Hound­ing Baskerville

Audi’s S1 is a city-friendly hot hatch that also shows race­car prow­ess as it howls around the Tas­ma­nian track

Herald Sun - Motoring - - PRESTIGE - NEIL DOWLING neil.dowling@news.com.au

THE rau­cous, diminu­tive yet bub­ble-gum cheeky S1 fires up not only Aus­tralia’s hot hatch sec­tor, but takes a pow­er­ful swipe at much big­ger sports ma­chines.

Based on Audi’s small­est A1 five door, the S1 re­vives the 1984 Audi quat­tro Sport world rally godzilla name and packs almost as much fun.

Ap­peal­ing to sin­gles and cou­ples who are equally as pas­sion­ate about cars as they are with driv­ing and with tech­nol­ogy, the S1 ar­rives full of lux­ury fea­tures but only with a man­ual trans­mis­sion and a start­ing price of $49,900.

On the Baskerville race track near Ho­bart, the car that one could con­sider a cute shop­ping trol­ley quickly re­futes that as­sump­tion.

It vo­ra­ciously bites into the bi­tu­men and will stun own­ers of far big­ger cars with its neck-jerk­ing re­sponse, sharp steer­ing and brakes and un­ex­pected flat cor­ner­ing stance.

So finely tuned is the han­dling — no sur­prises, the sus­pen­sion is very dif­fer­ent from the “or­di­nary’’ A1 — that it will sub­tly slide through a cor­ner and can pre­dictably be placed per­fectly thanks to all­wheel-drive and its low-ra­tio steer­ing.

But it’s a lot more than a race car, even if it has no hint of a race face. The ad­di­tion of a high­per­for­mance 2.o-litre en­gine from the Volk­swa­gen Group is merely an ad­di­tion to the highly spec­i­fied cabin, flex­i­ble in­te­rior with room for four adults, low fuel con­sump­tion — Audi claims a fru­gal 7.1L/100km — and driv­ing (and park­ing) man­ners more aligned with an Asian hatch­back.

Yes, it’s as com­fort­able as a big­ger Audi A3 but is more traf­fic and car park friendly, and if you’re chas­ing oomph, prob­a­bly bet­ter value for money. But though it suits the small-car pres­tige bracket, it presents more ques­tions than an­swers.

It has im­me­di­ate ap­peal for women own­ers but there’s no au­to­matic trans­mis­sion. It’s as fast as most coupes yet that’s an im­pos­si­ble as­set in Aus­tralia’s strin­gently pa­trolled and pho­tographed ci­ties.

It’s also ex­pen­sive and may be hard to jus­tify a 4m long hatch with a $50,000 price.

Audi Aus­tralia boss An­drew Doyle says the S1 is the small­est, and cheap­est, of the high­per­for­mance S line-up and is the en­tree to the hot end of the Audi chain. “It stands alone as a per­for­mance car but is a per­fect in­tro­duc­tion to the S range,’‘ he says. “We ex­pect to see buy­ers move up, in later years, to other S mod­els.’’

Sales of Audi’s S di­vi­sion (in­clud­ing the RS mod­els) three years ago com­prised 2.9 per cent

of the group’s to­tal Aus­tralian vol­ume. It’s now 14 per cent.

Doyle says: “All three Ger­man pres­tige mak­ers are re­port­ing grow­ing sales of their per­for­mance arms. That trend is ex­pected to con­tinue be­cause Aus­tralians have a love af­fair with th­ese cars.’’

Audi plans four new S and RS mod­els for 2015 but isn’t tipped to take the lat­est S1 into the higher-specced RS bracket.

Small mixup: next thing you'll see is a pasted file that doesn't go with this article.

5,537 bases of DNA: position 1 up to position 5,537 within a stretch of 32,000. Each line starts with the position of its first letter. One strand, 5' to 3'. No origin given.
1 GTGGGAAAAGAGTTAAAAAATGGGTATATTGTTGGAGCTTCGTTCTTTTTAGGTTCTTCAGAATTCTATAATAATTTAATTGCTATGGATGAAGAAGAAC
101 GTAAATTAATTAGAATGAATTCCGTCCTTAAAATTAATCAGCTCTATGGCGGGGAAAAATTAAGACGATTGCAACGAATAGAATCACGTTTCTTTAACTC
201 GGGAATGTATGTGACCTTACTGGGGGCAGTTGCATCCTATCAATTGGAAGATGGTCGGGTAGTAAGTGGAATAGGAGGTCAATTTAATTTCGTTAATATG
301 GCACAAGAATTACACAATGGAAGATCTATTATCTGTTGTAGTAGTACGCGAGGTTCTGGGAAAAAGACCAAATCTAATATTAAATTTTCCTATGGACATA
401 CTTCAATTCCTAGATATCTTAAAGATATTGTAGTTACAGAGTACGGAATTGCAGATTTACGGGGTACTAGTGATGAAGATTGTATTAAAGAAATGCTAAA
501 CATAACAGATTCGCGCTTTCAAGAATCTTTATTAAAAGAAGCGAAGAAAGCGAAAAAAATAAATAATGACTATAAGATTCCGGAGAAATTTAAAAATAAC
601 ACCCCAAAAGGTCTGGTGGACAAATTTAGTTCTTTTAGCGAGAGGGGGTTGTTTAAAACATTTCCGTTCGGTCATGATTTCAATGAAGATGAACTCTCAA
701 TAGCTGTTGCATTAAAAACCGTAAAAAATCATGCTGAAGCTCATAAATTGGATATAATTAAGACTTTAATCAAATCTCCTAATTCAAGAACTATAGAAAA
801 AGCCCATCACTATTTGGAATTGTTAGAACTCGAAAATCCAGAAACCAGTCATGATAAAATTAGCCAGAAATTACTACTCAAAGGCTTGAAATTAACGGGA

It’s ex­pen­sive but has no di­rect ri­vals. Where else, for ex­am­ple, can you buy a four-door hatch­back with all-wheel-drive, a turbo en­gine and leather in­te­rior. VW’s Golf GTI comes close — and presents a bet­ter value judge­ment es­pe­cially given its auto of­fer­ing — but Audi’s brand sta­tus could be too heavy a weight to ig­nore. Stan­dard fare is good — satnav, re­verse cam­era, 17-inch al­loys, leather, Bose sound with 14 speak­ers, xenon lights and adap­tive dampers — but most of the money has been spent on the oily bits. No capped-price ser­vice, no re­sale value data (yet) but it has an­nual ser­vic­ing.


Could be termed the Mr Blobby of the auto scene but in the flesh (many thanks to the 25mm lower body height) the car is neat and less frumpy than pic­tures sug­gest. There’s three op­tional pack­ages in­clud­ing one with a dif­fer­ent rear spoiler and big­ger wheels but the blacked-out roofline is prob­a­bly the best (op­tional) way to vis­ually lower the car’s pro­file.

A four-seater cabin, per­fect trim ma­te­rial choice and panel fit, su­perb leather seats and plenty of tech are high­lights. No spare wheel is a low­light.


It’s all about how it per­forms. The 170kW/370Nm 2-litre en­gine is new and an Audi-ised ver­sion of Volk­swa­gen’s lat­est EA288 stun­ner.

The S1 is based on the A1 and was too early for VWs taut and light MQB plat­form (fit­ted to the lat­est Polo) but has a new, light­weight and so­phis­ti­cated multi-link rear sus­pen­sion (the A1 gets a tor­sion beam) and big up­grades to the front springs and the steer­ing.

Brakes are big­ger, the three­mode “drive se­lect’’ func­tion en­hances en­gine re­sponse and ad­justs steer­ing and sus­pen­sion firm­ness. There’s no auto. Audi says it’s not avail­able glob­ally but may be one day.


All the good stuff is here, co­cooned in a five-star pas­sen­ger cell that gets a lot of safety gear, ex­cept rear cam­era. It’s not even an op­tion. Se­ri­ously? For $50,000? A bat­tery oc­cu­pies the wheel well but there is an in­fla­tion kit.


Yes, it’s quick, very nim­ble and very well bal­anced. The AWD has its driv­e­train cou­pling in the rear (along with the bat­tery and a repo­si­tioned fuel tank) to try and bal­ance the nose-heavy lo­gis­tics. It works.

The car is well bal­anced but almost flighty, dart­ing in and out of the race-track cor­ners and de­spite the driver’s view quickly chang­ing, can be righted by ad­just­ing the throt­tle pedal pres­sure. High­way and track­sur­face ride com­fort is ex­cel­lent given the car’s size and com­par­a­tively short wheel­base .


Pre­dictable ex­ten­sion of Audi “S’’ fran­chise that goes like stink but misses a cou­ple of marks. Maybe a Golf GTI in­stead?

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